John Zorn asked writers not to review his performance opening the season at St. Ann’s Warehouse in Brooklyn, though he was pleased we wanted to attend. How can/should an arts journalist comply?
Publicist Blake Zidell, no stranger to the particularities of musicians, presenters, freelance critics and others on the New York City scene, was apologetic. “Maybe you’ve run into this before with him: John is happy to extend press tickets to you tonight, as long as you don’t write about it.” And it wasn’t just me: he’d told the same to two reviewers from the New York Times.
It isn’t that Zorn’s piece wasn’t ready to be reviewed. It’s that Zorn doesn’t believe in reviewers reviewing. He’s of the opinion. I’m afraid, that music journalists are ill-informed and demeaning, unnecessary and maybe parasitical, not just unsupportive but actually obstacles to the realization of musicians’ potentials. But he has received a fair amount of highly laudatory press over the years as well as some negative and ill-informed comment, and has been given a MacArthur fellowship, among other awards, so its not like he was under a rock and nobody noticed. What have music journalists done to deserve this?
I first heard John Zorn play reeds in 1976, at a loft across the street from Joe Papp’s Public Theater, with guitarist Eugene Chadbourne, celebrating Charlie Parker on the anniversary of Bird’s death. I’ve followed his music ever since, through its many unprecedented twists and prodigious expressions. I’ve written about him — in liner notes, record reviews, interviews, magazine features and my book Future Jazz, to which he contributed a nice blurb. I produced a nationally syndicated half-hour radio program featuring his explanation and all-star performance of his intriguing composition Cobra — which I also played at the old Knitting Factory among a distinguished troupe of music journalists. I got to know him in a collegial and neighborly way. I am aware that he cultivates at least a superficially contentious relationship with the press, and takes vocal, often principled exception to dull and generic conventions of performance, presentation, production and dissemination through his own compositions and improvisations, the records tumbling out on his Tzadik label, the nightly chamber concerts in his recital room The Stone.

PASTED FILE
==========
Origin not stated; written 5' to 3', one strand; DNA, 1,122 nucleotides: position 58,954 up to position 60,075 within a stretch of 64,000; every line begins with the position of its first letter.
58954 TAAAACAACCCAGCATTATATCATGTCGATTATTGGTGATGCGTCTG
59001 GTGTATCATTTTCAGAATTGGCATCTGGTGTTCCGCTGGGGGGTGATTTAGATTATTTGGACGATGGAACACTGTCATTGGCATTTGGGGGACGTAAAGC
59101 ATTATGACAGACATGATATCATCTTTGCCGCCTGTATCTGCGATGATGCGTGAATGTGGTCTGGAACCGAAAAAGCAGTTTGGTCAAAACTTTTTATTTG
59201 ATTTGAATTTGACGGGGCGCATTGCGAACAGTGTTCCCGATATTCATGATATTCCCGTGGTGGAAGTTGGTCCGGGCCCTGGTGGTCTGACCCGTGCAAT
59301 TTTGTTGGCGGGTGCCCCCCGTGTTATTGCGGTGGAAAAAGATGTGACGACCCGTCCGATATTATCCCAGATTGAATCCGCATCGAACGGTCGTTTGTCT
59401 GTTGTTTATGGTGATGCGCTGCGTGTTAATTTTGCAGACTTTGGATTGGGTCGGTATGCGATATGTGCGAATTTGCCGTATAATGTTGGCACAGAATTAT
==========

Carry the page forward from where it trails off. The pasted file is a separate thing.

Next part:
“What does John mean,” I asked the publicist caught in the middle, “that I can’t write about the event — ever? In any form?” I’m thinking that this agreement would be sort of a reverse on the clause publishers now slip into contracts of unwary authors, claiming all rights in all forms of media now known or to be discovered in this or other universes. “If I paid for a ticket — $30, for an hour-plus with an interesting audience at a cool black box theater specializing in cross-genre rock/art happenings — then he would approve my writing about it?” (Some publications demand that rather than face conflict-of-interest charges against those of us who receive tickets free, but it flies against a freelancer’s expense realities).
“If I don’t write about it, should I just forget it existed? Maybe I shouldn’t hear it anyway, as I won’t be able to forget it (if it’s any good), so it might infect any writing (about anything) I do in the future. If I don’t experience it, I don’t have to forget it. Then too, if he doesn’t want me writing about it, he might not do it — play music, as promoted, in a public space.”
Well, I attended the performance. As it’s already public knowledge, I feel free to print here’s who was in the ensemble Zorn directed (playing alto sax on one piece): guitarist Marc RIbot, drummer Joey Baron, keyboardist Jamie Saft, vibist Kenny Wolleson, bassist Trevor Dunn and percussionist Cyro Batista. Repertoire was from a new album, The Dreamers, two pieces from a previous release, The Gift, were performed as encores. The next night Zorn was scheduled to provide music for historic silent movies. I won’t say anything more about his engagement at St. Ann’s Warehouse than that. Hold me to it.
But tell me, too: What can a musician legitimately demand of a music journalist? Dutiful awe? Guaranteed praise and promotion? Accurate reportage? Insightful, empathetic analysis? Honest personal response? Broad and realistic perspective? Sensitivity to innumerable social and esthetic issues? Or self-negation: dumb silence?